$${\varvec{P}}_{{{\varvec{PEV}}}}^{{{\varvec{ch}}}} \left( {\varvec{t}} \right) = {\varvec{P}}_{{{\varvec{PEV}}}}^{{{\varvec{ch}}\,{ }{\varvec{max}}}} - \left( {\left( {{{\left( {{\varvec{RTP}}\left( {\varvec{t}} \right) - {\varvec{Price}}_{{{\varvec{min}}}} } \right)} \mathord{\left/ {\vphantom {{\left( {{\varvec{RTP}}\left( {\varvec{t}} \right) - {\varvec{Price}}_{{{\varvec{min}}}} } \right)} {{\varvec{Price}}_{{{\varvec{min}}}} }}} \right. \kern-0pt} {{\varvec{Price}}_{{{\varvec{min}}}} }}} \right){*}{\varvec{P}}_{{{\varvec{PEV}}}}^{{{\varvec{ch}}\,{ }{\varvec{min}}}} } \right)$$

where \({\varvec{R}}{\varvec{T}}{\varvec{P}}({\varvec{t}})\) is the real-time price and \({{\varvec{P}}{\varvec{r}}{\varvec{i}}{\varvec{c}}{\varvec{e}}}_{{\varvec{m}}{\varvec{i}}{\varvec{n}}}\) is the minimum price which is set as 0.08. \({P}_{PEV}^{ch min}\) is the minimum charging power rate of the PEV and set as 1150 kWh.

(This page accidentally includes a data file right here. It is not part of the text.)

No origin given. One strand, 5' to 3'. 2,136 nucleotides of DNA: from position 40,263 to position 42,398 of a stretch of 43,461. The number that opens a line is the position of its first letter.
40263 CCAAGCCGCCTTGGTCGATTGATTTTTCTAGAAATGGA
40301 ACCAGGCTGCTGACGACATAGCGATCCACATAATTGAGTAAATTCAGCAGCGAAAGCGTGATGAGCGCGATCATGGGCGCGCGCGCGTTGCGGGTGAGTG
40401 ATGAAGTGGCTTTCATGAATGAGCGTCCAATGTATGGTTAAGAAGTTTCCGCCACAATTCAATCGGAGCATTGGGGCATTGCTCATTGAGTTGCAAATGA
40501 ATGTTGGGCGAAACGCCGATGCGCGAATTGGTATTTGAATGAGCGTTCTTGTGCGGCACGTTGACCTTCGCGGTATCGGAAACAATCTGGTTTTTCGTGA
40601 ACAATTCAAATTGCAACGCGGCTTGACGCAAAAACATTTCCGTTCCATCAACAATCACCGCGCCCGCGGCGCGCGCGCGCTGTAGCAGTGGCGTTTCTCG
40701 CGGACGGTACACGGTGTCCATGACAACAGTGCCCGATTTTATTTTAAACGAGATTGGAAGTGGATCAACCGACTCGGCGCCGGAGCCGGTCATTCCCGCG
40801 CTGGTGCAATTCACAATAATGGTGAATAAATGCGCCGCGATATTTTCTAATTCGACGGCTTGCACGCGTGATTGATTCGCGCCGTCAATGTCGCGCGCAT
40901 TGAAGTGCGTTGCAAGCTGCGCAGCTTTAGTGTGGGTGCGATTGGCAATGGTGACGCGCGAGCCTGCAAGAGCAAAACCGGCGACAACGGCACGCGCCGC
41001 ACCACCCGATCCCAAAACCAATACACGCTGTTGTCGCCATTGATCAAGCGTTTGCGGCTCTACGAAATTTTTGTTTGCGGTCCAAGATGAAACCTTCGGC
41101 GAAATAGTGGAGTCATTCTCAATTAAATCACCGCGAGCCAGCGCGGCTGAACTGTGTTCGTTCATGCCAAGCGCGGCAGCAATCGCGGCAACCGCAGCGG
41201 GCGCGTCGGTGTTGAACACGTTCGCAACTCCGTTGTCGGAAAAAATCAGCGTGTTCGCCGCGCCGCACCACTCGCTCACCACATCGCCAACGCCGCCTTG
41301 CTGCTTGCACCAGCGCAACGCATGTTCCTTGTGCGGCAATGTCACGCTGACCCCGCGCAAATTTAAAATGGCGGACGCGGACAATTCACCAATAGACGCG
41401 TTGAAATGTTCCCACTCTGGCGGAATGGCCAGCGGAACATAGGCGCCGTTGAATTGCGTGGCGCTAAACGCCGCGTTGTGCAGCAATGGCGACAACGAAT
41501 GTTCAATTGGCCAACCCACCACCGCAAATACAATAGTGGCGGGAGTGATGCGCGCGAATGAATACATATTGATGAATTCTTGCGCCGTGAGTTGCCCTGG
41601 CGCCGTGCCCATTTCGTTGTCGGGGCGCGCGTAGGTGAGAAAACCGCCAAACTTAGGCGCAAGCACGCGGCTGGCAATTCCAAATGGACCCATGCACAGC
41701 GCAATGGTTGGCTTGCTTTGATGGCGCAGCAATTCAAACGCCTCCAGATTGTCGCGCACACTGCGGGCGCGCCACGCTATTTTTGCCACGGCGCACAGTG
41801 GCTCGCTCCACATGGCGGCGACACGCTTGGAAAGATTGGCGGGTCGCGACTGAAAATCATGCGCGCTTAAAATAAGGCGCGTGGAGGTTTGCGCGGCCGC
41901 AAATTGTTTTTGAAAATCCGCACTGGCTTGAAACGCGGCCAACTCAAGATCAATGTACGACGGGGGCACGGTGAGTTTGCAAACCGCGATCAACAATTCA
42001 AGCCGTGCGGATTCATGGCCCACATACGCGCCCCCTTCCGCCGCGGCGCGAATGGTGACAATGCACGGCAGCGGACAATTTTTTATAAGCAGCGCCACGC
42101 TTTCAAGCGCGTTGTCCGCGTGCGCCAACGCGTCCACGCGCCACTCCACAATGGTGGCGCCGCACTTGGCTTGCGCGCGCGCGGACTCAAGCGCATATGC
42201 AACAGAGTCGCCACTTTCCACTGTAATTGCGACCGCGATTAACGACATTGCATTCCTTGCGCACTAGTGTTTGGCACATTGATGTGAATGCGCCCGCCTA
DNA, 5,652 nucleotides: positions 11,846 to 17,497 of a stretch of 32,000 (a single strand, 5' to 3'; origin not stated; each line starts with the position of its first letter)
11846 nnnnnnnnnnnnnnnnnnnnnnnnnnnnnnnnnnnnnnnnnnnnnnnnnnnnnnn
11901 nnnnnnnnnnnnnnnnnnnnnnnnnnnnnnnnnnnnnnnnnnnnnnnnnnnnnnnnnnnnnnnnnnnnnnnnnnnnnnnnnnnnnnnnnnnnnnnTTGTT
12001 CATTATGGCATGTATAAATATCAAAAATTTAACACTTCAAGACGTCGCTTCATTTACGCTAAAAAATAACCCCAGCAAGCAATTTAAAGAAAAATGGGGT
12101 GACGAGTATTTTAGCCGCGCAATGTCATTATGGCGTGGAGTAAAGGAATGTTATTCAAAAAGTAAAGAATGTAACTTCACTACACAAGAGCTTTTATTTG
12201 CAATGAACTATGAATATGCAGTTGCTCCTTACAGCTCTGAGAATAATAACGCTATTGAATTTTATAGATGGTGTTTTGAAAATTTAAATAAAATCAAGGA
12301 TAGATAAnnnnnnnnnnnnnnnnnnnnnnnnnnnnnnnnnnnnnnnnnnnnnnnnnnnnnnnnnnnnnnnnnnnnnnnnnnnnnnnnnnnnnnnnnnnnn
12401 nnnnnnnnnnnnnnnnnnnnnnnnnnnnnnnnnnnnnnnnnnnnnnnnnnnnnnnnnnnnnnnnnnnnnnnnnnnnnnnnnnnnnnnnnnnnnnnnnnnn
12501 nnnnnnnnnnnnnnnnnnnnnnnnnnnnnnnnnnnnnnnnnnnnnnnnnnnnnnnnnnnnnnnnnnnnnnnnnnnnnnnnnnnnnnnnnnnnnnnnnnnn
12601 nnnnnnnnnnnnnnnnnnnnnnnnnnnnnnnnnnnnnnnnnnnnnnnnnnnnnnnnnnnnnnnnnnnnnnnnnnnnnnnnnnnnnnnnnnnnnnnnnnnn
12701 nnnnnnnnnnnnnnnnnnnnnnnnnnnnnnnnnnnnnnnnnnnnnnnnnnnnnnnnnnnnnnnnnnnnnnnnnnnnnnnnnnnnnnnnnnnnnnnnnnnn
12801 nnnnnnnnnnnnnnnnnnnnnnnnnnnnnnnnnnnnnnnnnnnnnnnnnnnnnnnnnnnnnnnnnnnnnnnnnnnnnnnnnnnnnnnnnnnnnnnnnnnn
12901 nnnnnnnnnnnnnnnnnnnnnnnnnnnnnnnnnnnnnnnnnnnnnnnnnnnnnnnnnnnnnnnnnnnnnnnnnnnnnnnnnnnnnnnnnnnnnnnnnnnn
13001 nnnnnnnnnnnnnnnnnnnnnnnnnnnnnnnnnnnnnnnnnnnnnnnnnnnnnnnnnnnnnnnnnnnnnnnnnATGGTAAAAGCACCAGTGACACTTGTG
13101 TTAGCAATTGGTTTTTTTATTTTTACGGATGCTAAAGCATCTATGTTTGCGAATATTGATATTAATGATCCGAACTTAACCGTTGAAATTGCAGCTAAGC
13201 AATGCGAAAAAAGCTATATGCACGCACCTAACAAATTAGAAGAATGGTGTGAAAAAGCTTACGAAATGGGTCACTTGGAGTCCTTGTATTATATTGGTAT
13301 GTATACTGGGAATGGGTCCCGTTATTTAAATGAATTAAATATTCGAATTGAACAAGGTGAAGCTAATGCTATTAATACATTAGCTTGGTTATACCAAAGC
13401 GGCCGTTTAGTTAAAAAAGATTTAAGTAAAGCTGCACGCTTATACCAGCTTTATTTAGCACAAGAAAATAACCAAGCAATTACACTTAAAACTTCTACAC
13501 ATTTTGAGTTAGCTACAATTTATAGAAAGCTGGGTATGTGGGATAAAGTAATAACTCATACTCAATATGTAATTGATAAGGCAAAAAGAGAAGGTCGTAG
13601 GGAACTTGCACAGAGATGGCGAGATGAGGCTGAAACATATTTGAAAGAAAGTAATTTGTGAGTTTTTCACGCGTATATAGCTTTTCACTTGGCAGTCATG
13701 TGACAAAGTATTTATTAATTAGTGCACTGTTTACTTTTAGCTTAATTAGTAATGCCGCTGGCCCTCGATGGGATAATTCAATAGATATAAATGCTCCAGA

The discharging power rate set equal to the total demand power if the total demand power is less than the maximum discharging power rate:

$${\varvec{P}}_{{{\varvec{PEV}}}}^{{{\varvec{dis}}}} \left( {\varvec{t}} \right) = { }{\varvec{P}}_{{\varvec{A}}} \left( {\varvec{t}} \right){ }{\varvec{P}}_{{\varvec{A}}} \left( {\varvec{t}} \right) < {\varvec{P}}_{{{\varvec{PEV}}}}^{{{\text{dis }}{\varvec{max}}}} \,{\text{otherwise }}\,{\varvec{P}}_{{{\varvec{PEV}}}}^{{{\varvec{dis}}}} \left( {\varvec{t}} \right) = {\varvec{P}}_{{{\varvec{PEV}}}}^{{{\text{dis }}{\varvec{max}}}}$$

The total energy of the PEV is